Editors at the MIT Technology Review recently weighed in with their annual review of the world's 50 Smartest Companies. This list celebrates the most effective pairing of innovation and business across the globe. For the first time, more than 20% of MIT's picks rely on artificial intelligence to support their business at a fundamental level, somewhat redefining what it means to be a truly "smart" company today.

How many of these 13 artificial intelligence leaders are you already using?

1. Baidu, known as "China's Google," is a $55 billion company headquartered in Beijing. It's working on speech recognition intelligence called Deep Speech 2.

2. Tesla, the transformational transportation company, uses AI to weave a practical map of the world in real time with data from its camera and radar. This reduces the chance of accidents on autopilot by 50% relative to the safety record of human drivers, according to CEO Elon Musk. Now, Tesla automobiles come off the assembly line "future ready" for complete self-driving.

3. Alphabet, the holding company for the Google family of firms, uses artificial intelligence in hundreds of applications. Its flagship AI-informed product is search itself. Over 20% of searches in Google are voice-driven, using its language processing system. Its best known artificial intelligence claim to fame is having Deep Mind become the world's champion Go player.

4. NVidia.

"AI on a chip" is the essence of NVidia's claim to fame today. Its "AI in a box" development sets support virtual reality programs, self-driving like for its customer Tesla, and safer UAV applications, like more independent drones. Their chips allow machines, like drones or robots, to react to the world real time thanks to the magic of local processing.

5. Enlitic is a private startup that uses artificial intelligence to spot health problems on X-rays. The promise is that its system, still in testing, is more accurate and faster than human experts for detecting problems like lung cancer.

6. Facebook made MIT's list more for its Oculus Rift offering, but applied artificial intelligence is the secret sauce behind many of Facebook's ambitions.

7. Didi Chuxing, which just won its battle with Uber China by acquiring it, has a few hundred of its 5000 employees working in artificial intelligence. Every day, their transportation efficiency system generates 70 terabytes of data a day from some 14 million rides--both numbers growing fast. Their artificial intelligence efforts are focused on smarter routing, energy optimization and congestion mitigation.

8. Microsoft.

The company just formed a 5,000-person business unit dedicated to artificial intelligence across multiple business lines. CEO Satya Nadella recently said, "We are infusing AI into everything we deliver across our computing platforms and experiences."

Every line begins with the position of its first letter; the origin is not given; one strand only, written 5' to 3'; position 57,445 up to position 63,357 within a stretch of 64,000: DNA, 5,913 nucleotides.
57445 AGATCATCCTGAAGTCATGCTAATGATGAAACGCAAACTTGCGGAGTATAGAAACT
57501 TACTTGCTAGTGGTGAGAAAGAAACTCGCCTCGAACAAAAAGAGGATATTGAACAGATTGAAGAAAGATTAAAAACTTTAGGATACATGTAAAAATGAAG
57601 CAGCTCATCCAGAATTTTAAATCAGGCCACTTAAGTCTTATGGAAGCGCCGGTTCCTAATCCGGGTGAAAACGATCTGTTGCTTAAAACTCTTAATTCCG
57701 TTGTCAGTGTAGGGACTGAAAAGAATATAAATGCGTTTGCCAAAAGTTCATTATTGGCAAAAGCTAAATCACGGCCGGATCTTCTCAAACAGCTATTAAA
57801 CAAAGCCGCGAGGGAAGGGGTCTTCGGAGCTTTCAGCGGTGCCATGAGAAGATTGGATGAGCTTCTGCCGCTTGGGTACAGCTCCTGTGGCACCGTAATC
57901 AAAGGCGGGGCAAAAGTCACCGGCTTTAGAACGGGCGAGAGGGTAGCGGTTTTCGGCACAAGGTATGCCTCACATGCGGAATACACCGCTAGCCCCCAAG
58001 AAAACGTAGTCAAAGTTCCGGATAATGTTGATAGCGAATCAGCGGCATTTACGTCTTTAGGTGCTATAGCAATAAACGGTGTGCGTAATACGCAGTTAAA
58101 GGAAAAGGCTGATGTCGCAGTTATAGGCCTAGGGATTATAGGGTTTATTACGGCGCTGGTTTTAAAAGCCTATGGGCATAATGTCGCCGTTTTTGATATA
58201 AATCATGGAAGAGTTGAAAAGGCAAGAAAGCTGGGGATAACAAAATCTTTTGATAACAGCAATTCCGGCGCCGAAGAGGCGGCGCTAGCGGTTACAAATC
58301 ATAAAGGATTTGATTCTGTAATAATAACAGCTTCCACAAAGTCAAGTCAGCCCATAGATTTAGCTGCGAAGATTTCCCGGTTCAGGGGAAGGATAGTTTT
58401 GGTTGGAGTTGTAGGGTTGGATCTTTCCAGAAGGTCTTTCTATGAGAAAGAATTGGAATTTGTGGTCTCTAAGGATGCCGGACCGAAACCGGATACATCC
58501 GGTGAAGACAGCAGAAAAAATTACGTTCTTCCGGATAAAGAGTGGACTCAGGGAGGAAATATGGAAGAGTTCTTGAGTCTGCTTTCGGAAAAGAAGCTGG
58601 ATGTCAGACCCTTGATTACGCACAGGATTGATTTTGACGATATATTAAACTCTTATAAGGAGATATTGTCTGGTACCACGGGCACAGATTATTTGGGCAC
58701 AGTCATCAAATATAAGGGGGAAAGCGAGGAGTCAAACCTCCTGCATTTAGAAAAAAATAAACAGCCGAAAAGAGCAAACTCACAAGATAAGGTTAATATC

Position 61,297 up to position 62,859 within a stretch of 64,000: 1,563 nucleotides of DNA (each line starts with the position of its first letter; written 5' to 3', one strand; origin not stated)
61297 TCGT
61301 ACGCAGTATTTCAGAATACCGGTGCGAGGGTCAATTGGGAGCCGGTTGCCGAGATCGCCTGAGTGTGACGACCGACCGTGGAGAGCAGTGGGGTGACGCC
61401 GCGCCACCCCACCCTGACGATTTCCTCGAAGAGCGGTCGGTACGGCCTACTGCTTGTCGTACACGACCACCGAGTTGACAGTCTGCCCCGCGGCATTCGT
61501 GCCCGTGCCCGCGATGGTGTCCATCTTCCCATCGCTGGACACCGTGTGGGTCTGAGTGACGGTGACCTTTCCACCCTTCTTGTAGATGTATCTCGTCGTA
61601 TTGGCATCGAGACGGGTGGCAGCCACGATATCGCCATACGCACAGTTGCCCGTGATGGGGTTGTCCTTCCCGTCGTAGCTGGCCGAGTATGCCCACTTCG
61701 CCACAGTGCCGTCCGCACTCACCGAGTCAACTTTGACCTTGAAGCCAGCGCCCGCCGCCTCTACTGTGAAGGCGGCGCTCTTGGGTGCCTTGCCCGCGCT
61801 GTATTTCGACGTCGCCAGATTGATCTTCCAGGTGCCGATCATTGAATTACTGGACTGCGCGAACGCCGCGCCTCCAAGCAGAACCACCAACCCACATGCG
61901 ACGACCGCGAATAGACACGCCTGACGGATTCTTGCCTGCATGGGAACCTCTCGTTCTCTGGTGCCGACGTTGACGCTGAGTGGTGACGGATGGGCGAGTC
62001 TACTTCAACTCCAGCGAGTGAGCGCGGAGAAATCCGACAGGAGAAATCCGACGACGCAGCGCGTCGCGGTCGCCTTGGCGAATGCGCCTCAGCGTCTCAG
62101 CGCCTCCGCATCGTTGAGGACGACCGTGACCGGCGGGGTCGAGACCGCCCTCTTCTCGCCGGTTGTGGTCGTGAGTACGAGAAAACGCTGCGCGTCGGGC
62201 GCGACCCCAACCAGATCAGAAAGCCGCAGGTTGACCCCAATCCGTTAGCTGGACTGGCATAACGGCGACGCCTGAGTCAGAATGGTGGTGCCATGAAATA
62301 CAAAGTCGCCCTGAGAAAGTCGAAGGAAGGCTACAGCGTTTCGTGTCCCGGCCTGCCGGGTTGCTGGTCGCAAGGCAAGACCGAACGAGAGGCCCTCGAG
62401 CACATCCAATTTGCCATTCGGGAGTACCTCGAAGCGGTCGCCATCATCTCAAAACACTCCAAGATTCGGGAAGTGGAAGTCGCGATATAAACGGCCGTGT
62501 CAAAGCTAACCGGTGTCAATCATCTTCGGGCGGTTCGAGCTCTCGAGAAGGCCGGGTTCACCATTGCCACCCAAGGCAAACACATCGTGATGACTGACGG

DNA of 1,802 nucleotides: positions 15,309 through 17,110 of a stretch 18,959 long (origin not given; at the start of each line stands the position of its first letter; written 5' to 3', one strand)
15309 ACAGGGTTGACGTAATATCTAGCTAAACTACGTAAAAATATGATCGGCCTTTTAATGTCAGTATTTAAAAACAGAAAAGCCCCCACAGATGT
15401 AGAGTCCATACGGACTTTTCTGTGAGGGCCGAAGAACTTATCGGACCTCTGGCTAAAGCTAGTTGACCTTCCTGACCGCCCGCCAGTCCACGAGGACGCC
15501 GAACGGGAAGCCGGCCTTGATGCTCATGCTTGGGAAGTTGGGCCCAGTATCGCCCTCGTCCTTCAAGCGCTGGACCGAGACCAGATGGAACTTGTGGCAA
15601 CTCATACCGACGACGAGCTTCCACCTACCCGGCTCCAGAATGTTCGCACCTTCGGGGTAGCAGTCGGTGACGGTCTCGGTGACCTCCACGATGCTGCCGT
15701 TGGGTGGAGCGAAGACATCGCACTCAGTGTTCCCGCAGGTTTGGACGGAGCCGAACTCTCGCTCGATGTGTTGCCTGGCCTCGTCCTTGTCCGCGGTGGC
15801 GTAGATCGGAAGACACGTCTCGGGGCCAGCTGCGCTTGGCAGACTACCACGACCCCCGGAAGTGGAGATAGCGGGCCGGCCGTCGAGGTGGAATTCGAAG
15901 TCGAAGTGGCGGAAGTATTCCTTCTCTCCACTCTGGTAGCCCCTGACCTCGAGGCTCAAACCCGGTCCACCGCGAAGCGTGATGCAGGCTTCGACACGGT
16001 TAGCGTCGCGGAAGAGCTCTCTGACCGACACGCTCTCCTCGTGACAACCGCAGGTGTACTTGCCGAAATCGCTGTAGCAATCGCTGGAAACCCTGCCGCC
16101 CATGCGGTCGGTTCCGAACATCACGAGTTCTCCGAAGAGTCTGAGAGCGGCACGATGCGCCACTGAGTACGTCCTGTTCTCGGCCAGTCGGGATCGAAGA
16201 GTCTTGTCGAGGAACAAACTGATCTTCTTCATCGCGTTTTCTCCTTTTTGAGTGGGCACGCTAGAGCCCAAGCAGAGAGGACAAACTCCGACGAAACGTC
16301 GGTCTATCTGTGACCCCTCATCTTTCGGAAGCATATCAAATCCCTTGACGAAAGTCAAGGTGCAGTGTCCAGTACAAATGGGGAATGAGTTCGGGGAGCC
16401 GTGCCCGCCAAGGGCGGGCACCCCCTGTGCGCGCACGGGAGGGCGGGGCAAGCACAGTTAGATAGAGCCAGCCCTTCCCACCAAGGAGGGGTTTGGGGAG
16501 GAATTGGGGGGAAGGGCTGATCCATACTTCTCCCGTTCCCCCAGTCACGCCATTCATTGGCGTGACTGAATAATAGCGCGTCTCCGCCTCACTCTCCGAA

9. Fanuc.

Japanese Industrial robotics leader Fanuc, launched out of Fujitsu, uses AI to speed the learning of its robots and also to free individual robots to learn skills independently. It takes one of their robots an average of 8 hours to learn a new task. The one below learned to read barcodes (with its camera), then write them, then erase them.

10. Improbable, an operating system startup based out of London, uses artificial intelligence and deep learning to simulate reality. Rather than seed its platform with machine-learning derived approaches--the statistics approach to smarts--Improbable is creating an IOS where you can write the rules of your reality and set those rules in action.

11. Bosch.

The German manufacturing giant sees artificial intelligence as its path to further growth. With machine learning-based predictive maintenance and self-monitoring, Bosch predicts a billion in additional revenue and another billion in savings from the next generation of manufacturing.

12. Line.

Japan's digital communications company explores artificial intelligence as chatbots.

13. IBM is betting the company on AI.

It is struggling with 17 straight quarters of revenue decline. Regardless, it is pursuing growth in artificial intelligence in a disciplined and coordinated matter, acquiring companies like Truven Health Analytics and the Weather Company to train its flagship AI, Watson.

Is artificial intelligence smart business?

For the editors, the overall impression of the smarts behind the full list of 50 Smartest Companies in the MIT Technology Review was sobering. "The troubling reality is that today's advances are having a far from impressive impact on overall economic growth," the editors write.

They pointed out the work of Chad Syverson, an economist at the University of Chicago, whose research demonstrates productivity grew at a mere 1.3 percent per year from 2005 to 2015--almost half that of the previous decade. Global GDP for the last five years has also been relatively stagnant.

Artificial intelligence and incremental innovation

"It is worth wondering whether we have lost the patience required to nurture innovation in industries that by their nature require years, and often hundreds of millions of dollars, to develop a commercial product," the editors note. This is especially true of artificial intelligence, much of which is based on creating faster, large scale reactions to data we already have.

These kinds of improvements tend to be incredible at scale, but often incremental up close. Many of the promises of AI, like self-driving cars, better healthcare diagnostics, and ubiquitous artificial personal agents, are years from proving a positive impact on your quality of life or your personal wealth.